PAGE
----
Towards quantitative single cell analysis using optical tweezers and microfluidics
Experiments on single cells have the potential to uncover information that would not be possible to obtain with traditional biological techniques, which only reflect the average behavior of a population of cells. In the averaging process, information regarding heterogeneity and cellular dynamics, that may give rise to a nondeterministic behavior at the population level, is lost. In this thesis I have demonstrated how optical tweezers, microfluidics and fluorescence microscopy can be combined to acquire images with high spatial and temporal resolution that allow quantitative information regarding the response of single cells to environmental changes to be extracted. Two main approaches for achieving the environmental changes are presented, one where optically trapped cells are moved with respect to a stationary flow, and one where the fluid media are moved relative to cells positioned stationary on the bottom of a microfluidic device. Both approaches allow precise and reversible environmental changes to be performed. The first approach achieves environmental changes in less than 0.2 s, and is thus suited for studies of fast cellular processes. This is approximately ten times faster than the second approach, which is, however, more convenient for studies over longer periods of time where statistical information on a large number of individual cells are requested. The experimental approaches are verified on different signalling pathways in Saccharomyces cerevisiae, where the main focus is the HOG pathway. The cellular response is followed either via brightfield images, where the volume changes of cells are monitored, or through fluorescence images where the spatio-temporal distributions of GFP tagged proteins are extracted. A possible approach to increase the throughput using stationary flows is demonstrated by introducing holographic optical tweezers, allowing several cells to simultaneously be trapped and exposed to environmental changes. Automated image analysis combined with 3D manipulation is shown to allow the temporal resolution to be increased, or enable studies over longer periods of time thanks to the reduced photobleaching.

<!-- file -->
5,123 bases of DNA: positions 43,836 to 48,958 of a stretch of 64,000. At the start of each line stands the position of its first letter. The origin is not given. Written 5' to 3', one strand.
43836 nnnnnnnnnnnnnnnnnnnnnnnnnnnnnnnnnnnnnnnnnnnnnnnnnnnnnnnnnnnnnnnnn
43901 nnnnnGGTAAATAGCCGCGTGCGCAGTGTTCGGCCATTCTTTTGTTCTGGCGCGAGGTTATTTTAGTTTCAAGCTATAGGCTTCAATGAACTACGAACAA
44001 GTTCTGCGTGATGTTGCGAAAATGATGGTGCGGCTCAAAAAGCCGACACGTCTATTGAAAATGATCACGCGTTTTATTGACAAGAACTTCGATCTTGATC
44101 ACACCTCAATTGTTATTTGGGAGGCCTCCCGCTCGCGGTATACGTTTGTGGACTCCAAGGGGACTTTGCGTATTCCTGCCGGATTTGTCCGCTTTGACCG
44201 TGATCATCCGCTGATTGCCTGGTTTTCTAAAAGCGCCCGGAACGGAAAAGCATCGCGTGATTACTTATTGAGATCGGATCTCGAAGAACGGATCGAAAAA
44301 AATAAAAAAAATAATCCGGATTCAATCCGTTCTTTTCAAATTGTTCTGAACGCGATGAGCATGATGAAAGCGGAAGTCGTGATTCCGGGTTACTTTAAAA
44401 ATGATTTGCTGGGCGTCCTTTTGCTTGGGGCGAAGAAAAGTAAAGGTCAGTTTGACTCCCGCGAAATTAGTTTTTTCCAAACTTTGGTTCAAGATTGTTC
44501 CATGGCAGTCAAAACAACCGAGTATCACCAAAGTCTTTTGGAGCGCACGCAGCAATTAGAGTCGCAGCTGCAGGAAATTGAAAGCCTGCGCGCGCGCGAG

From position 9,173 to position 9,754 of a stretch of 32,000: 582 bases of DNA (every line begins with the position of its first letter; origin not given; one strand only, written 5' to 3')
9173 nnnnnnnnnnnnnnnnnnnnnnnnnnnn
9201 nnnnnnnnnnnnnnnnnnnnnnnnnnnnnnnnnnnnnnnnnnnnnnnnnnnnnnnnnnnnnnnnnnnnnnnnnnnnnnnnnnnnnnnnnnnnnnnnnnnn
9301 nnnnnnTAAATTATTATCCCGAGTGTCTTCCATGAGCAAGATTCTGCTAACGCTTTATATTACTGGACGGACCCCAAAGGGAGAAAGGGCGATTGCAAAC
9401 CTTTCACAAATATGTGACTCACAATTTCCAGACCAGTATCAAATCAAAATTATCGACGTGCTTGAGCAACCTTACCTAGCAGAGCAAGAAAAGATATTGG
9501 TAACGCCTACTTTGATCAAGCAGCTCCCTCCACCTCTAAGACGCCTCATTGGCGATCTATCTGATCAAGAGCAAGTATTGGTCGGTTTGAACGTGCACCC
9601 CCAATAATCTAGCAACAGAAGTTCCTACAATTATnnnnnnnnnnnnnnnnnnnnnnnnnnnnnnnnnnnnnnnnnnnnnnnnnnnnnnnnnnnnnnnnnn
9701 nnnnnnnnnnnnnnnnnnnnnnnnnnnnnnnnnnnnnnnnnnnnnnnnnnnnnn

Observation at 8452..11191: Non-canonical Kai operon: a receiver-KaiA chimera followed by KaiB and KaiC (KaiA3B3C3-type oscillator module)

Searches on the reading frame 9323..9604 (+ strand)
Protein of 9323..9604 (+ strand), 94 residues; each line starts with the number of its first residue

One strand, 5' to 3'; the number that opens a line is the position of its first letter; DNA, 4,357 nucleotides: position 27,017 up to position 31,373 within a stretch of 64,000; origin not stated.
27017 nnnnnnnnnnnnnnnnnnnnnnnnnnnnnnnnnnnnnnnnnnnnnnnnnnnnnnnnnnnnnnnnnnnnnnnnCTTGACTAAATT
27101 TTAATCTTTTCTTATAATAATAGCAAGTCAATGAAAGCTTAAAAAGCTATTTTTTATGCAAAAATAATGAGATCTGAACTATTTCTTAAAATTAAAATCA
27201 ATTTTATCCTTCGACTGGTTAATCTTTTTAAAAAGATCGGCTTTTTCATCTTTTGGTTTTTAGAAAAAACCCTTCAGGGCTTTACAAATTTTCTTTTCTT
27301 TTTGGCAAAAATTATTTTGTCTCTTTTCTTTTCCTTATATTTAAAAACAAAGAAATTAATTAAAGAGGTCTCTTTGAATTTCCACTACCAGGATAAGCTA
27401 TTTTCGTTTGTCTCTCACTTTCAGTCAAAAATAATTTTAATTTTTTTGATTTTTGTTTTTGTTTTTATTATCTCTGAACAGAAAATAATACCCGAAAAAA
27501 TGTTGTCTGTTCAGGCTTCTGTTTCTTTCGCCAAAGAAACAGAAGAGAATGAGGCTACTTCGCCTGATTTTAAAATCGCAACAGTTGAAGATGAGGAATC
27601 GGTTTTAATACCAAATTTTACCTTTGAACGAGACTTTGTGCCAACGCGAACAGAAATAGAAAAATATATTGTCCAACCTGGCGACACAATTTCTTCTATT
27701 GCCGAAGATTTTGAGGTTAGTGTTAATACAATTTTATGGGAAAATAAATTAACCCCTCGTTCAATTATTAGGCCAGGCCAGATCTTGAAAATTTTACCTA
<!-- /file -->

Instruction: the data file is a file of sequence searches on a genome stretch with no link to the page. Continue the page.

Source Type:Doctoral Dissertation
Keywords:NATURAL SCIENCES; Physics; Optical tweezers; holographic optical tweezers; microfluidics; lab-on-a-chip; fluorescence microscopy; spatial light modulator; single cell analysis; quantitative systems biology; GFP; Saccharomyces cerevisiae
Date of Publication:01/01/2009